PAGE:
The NSA and Fourth Amendment: Reliving 1984

The National Security Agency (NSA) used a top secret court order to collect telephone records on millions of Americans without their consent. The order demanded Verizon to provide records on an “ongoing, daily basis” to the federal government on calls both within the United States and between the United States and other countries. The secretive Foreign Intelligence Surveillance Court (FISA) granted permission to the Federal Bureau of Investigation (FBI) on April 25 for a three month period of spying on the phone records of American people. The court expressly barred Verizon from disclosing this massive intrusion on privacy to the public. This court has allowed the federal government to spy on phone calls and track the American people without their consent or knowledge. Congress needs to intervene and restore the basic protections afforded to Americans by the U.S. Constitution.

This is just another step in the NSA plan to collect and track data on the American people.  The NSA has quickly become the largest, most covert, and with the help of technology and court orders, the most intrusive intelligence agency devised by man.  According to Wired, the NSA has established the country’s largest spy center in the mountains of Utah. Unless Congress acts, the NSA’s long train of abuses and usurpations will be permitted to take America down the road of tyranny. The power of the NSA should be constrained by the Constitution. The Fourth Amendment states “The right of the people to be secure in their persons, houses, papers, and effects, against unreasonable searches and seizures, shall not be violated, and no warrants shall issue, but upon probable cause…” When the British occupied the colonies, they seized persons and their property without justified cause. Based on these early experiences, the Founders recognized the importance of allowing people to be safe from unwarranted search and seizure. 

The NSA’s ability to catalog data on US citizens does not give them the right to do so. William Binney, a former senior NSA crypto-mathematician responsible for automating the NSA’s worldwide eavesdropping network, quit in late 2001. He stated, “They violated the Constitution setting it up…but they didn’t care. They were going to do it anyway, and they were going to crucify anyone who stood in the way.” The world of digital technology does not give license to infringe upon free speech and neither should it permit federal intrusion into people’s private information.  The cyber world is not exempt from the Fourth Amendment and the U.S. Constitution.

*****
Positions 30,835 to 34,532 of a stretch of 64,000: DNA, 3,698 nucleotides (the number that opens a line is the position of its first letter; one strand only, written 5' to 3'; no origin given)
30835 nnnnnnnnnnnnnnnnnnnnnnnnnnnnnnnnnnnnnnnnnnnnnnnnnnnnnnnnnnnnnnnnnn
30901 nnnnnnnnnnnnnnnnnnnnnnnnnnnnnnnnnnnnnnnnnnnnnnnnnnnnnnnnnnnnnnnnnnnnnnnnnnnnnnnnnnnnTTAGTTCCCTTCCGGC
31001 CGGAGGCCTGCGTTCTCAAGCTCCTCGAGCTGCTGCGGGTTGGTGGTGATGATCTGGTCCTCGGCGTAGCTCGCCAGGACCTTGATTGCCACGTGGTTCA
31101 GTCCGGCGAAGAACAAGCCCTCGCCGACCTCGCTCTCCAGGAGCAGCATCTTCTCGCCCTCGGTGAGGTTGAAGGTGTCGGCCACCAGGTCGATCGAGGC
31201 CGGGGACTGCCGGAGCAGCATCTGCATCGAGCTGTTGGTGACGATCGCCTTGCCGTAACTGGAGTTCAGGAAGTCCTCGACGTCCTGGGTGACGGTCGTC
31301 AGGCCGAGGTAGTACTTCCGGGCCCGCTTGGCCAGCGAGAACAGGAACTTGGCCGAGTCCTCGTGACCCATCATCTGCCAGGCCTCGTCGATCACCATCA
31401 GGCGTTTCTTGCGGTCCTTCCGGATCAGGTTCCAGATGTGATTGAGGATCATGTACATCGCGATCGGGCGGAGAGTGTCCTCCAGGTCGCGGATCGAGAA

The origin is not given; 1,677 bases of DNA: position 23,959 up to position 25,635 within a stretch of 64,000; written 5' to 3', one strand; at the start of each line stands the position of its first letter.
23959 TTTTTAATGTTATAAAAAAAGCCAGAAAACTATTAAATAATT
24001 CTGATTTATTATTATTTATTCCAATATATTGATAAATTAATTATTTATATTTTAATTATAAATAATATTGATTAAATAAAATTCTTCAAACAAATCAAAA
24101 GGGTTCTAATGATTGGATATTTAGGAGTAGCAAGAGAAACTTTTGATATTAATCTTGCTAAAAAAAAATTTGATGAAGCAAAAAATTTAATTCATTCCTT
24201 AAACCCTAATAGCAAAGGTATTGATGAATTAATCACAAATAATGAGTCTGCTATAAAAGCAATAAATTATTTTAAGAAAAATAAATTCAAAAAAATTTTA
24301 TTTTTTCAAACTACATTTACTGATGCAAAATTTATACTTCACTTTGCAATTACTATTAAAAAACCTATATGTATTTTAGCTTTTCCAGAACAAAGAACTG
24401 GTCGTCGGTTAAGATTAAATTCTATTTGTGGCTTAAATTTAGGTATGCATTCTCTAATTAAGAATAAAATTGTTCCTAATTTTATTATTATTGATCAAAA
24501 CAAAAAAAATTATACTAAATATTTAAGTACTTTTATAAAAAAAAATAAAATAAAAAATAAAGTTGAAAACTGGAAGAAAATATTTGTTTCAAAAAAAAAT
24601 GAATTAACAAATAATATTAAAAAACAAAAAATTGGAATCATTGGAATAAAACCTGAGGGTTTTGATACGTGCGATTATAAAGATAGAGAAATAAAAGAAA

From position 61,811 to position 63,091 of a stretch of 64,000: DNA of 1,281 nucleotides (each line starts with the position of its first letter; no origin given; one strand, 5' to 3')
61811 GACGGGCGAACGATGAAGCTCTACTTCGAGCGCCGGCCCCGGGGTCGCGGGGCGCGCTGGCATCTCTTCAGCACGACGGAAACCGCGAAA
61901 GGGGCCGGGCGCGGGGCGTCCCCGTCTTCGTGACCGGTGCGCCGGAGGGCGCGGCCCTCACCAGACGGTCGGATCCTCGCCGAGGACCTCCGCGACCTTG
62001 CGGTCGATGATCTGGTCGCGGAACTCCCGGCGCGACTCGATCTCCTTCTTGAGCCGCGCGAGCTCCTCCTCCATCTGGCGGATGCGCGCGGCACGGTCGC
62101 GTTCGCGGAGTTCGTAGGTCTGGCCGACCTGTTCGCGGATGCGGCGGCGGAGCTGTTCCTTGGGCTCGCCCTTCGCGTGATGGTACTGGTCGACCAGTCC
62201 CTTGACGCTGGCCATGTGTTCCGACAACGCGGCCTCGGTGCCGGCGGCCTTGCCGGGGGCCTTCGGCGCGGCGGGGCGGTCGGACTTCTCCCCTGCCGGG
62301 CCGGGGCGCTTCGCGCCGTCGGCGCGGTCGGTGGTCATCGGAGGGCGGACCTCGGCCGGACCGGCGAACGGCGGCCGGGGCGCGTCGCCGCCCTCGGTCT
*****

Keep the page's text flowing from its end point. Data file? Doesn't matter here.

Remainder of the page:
A few senators seeking to obey their oath to defend the Constitution have introduced legislation to ensure Americans are protected even in the digital world. Senator’s Patrick Leahy (D-Vt.) and Mike Lee (R-Utah) have a bipartisan proposal to deal with the intrusions of the NSA and other agencies.  The Electronic Communications Privacy Act Amendments Act of 2013 makes it clear that a search warrant requirement is required in order for the government to obtain emails and other electronic communications of American citizen. Another bill, by Sen. Rand Paul (R-Ky.), is even broader. “The Fourth Amendment Preservation and Protection Act of 2013” would extend  Fourth Amendment guarantees to the cyber world and electronic communications. Rand Paul’s bill would protect all records held by third parties from any agency of government without a warrant issued by a judge. Congress must curb the power of NSA by following the Constitution before the nightmare of 1984 becomes a part of our world.